Every team leader knows the importance of keeping their team motivated. The more motivated your team, the more productive they are, and the better results they deliver. Research suggests that the more powerful form of motivation is intrinsic, flowing from an individual’s desire to do the work or achieve the outcome for their own reasons—not bonuses, awards, or other extrinsic motivators leaders often use. But that doesn’t mean leaders are out of options.
While your team will still be best motivated through reasons that are individual, there are still a few tactics you can use to motivate your team by creating a culture and climate where intrinsic motivation is most likely to develop.
In this article, we’ll explore five effective ways to motivate your team, ensuring they remain focused, engaged, and driven to achieve their goals.
Describe the End Goal
The first way to motivate your team is to describe the end goal. Leaders achieve this by giving them a clear and tangible objective to work towards. By describing the end goal, you provide a big objective that motivates individuals and gives them a sense of purpose. This is particularly useful in ambiguous and volatile times when the path forward may not be clear.
One valuable concept to consider is letting the team know the “Commander’s Intent.” This is a clear and concise statement that defines what “done” looks like and keeps people focused. This military term refers to the practice of clearly communicating the desired end state of an operation, allowing individuals to adapt their actions to achieve this goal. This not only motivates individuals but also fosters a sense of autonomy and responsibility.
The second way to motivate your team is to set milestones. Milestones are the smaller objectives that signify progress toward the end goal. Milestones provide checkpoints for teams to use to measure progress, a potent motivator in its own right. And milestones help the team see see how their work contributes to the larger objectives.
Additionally, deciding on the order of tasks can give individuals a sense of autonomy over the overall project, further boosting their motivation. You may not have been able to choose your end goal, but teams can still look at their expected deliverables and create their own series of checkpoints or milestones that help them feel more in control of the project—and autonomy and control help create intrinsic motivation.
Celebrate Small Wins
The third way to motivate your team is to celebrate small wins. This involves acknowledging and appreciating the progress made by individuals and the team, no matter how small. Celebrating small wins helps to motivate the team and signify progress, fostering a positive work environment. And obviously, this method is difficult without establishing milestones in the previous method. Achieving those checkpoints is a perfect time to celebrate small wins.
But wins can be even smaller, like having a good day, completing a task, or receiving help from someone else. Celebrations can be done in various ways, in person over food or drinks, through a round of emails praising the win, or simply just acknowledging the achievement in a team meeting. The key is to make sure the team feels appreciated and valued.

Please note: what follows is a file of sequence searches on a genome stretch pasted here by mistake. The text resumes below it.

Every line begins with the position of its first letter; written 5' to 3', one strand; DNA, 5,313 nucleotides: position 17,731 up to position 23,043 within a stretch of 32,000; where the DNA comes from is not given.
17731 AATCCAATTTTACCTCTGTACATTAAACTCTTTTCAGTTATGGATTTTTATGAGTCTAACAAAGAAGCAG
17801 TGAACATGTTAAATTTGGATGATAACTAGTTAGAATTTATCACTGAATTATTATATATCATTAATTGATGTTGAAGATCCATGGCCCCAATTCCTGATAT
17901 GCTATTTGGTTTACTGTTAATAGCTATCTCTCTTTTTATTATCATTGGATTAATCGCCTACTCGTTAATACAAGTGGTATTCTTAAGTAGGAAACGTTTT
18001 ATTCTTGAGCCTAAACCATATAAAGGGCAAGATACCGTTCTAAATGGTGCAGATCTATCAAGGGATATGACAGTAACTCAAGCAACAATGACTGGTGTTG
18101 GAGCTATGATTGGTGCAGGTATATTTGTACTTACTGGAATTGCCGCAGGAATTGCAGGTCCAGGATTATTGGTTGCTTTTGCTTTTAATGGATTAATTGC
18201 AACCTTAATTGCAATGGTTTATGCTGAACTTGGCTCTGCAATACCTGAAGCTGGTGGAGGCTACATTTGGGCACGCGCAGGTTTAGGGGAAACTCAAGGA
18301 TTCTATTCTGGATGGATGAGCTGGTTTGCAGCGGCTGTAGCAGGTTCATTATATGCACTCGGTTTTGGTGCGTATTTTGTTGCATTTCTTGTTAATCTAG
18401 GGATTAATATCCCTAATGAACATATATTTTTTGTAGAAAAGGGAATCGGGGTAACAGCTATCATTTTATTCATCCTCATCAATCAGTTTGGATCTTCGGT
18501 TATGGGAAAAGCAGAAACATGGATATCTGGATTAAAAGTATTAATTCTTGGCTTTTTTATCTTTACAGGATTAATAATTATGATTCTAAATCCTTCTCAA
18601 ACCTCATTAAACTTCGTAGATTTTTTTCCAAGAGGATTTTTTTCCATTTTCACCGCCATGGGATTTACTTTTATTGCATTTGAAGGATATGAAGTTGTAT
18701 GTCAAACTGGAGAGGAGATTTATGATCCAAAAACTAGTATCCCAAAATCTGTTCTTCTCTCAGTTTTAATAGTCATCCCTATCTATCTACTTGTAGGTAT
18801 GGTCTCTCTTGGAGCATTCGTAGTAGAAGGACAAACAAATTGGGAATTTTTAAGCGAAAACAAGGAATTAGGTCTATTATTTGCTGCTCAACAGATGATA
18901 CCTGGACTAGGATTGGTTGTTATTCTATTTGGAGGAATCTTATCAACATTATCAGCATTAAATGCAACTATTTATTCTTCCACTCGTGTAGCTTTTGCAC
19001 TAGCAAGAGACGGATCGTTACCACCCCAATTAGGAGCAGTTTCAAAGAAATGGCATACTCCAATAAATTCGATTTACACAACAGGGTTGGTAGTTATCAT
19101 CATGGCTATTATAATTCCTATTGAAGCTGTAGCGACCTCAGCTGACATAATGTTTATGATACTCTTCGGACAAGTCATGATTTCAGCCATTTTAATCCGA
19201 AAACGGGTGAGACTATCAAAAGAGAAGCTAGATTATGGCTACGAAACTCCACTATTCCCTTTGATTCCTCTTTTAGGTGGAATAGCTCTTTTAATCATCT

Learn from Failures
The fourth way to motivate your team is to learn from failures. Failures are inevitable in any team or project. However, the way you handle these failures can greatly impact your team’s motivation. Instead of blaming others, it’s important to learn from these mistakes and use them as opportunities for growth.
Leaders and influential teammates can help extract lessons from failures and encourage transparency. This creates a psychologically safe environment where individuals feel supported and are more willing to take risks. This not only promotes learning and increases performance, but also fosters intrinsic motivation because learning—even learning through failures—helps people tap into a sense of growth and mastery, both of which are powerful triggers for intrinsic motivation.
Turn “Why” into “Who”
The final way to motivate your team is to turn the “why” into “who.” This involves focusing on the individuals or groups that benefit from the team’s work, instead of just relying on the organizational mission or vision statement to motivate for you. Leaders who create a sense of this “pro-social purpose” find themselves leading teams who are more motivated, but also more bonded. Pro-social motivation and purpose are key to intrinsic motivation, helping individuals see the impact of their work.
Knowing who is served by the work helps individuals and the team stay motivated. The specific “who” can vary for each team and individual, but the key is to make sure everyone understands the value and impact of their work.
By implementing these five strategies, leaders can create an environment where team members feel intrinsically motivated and can do their best work. Remember, motivation is not a one-time event, but a continuous process that requires ongoing effort and attention—a process that leads everyone to do their best work ever.
About the author
David Burkus is an organizational psychologist, keynote speaker, and bestselling author of five books on leadership and teamwork.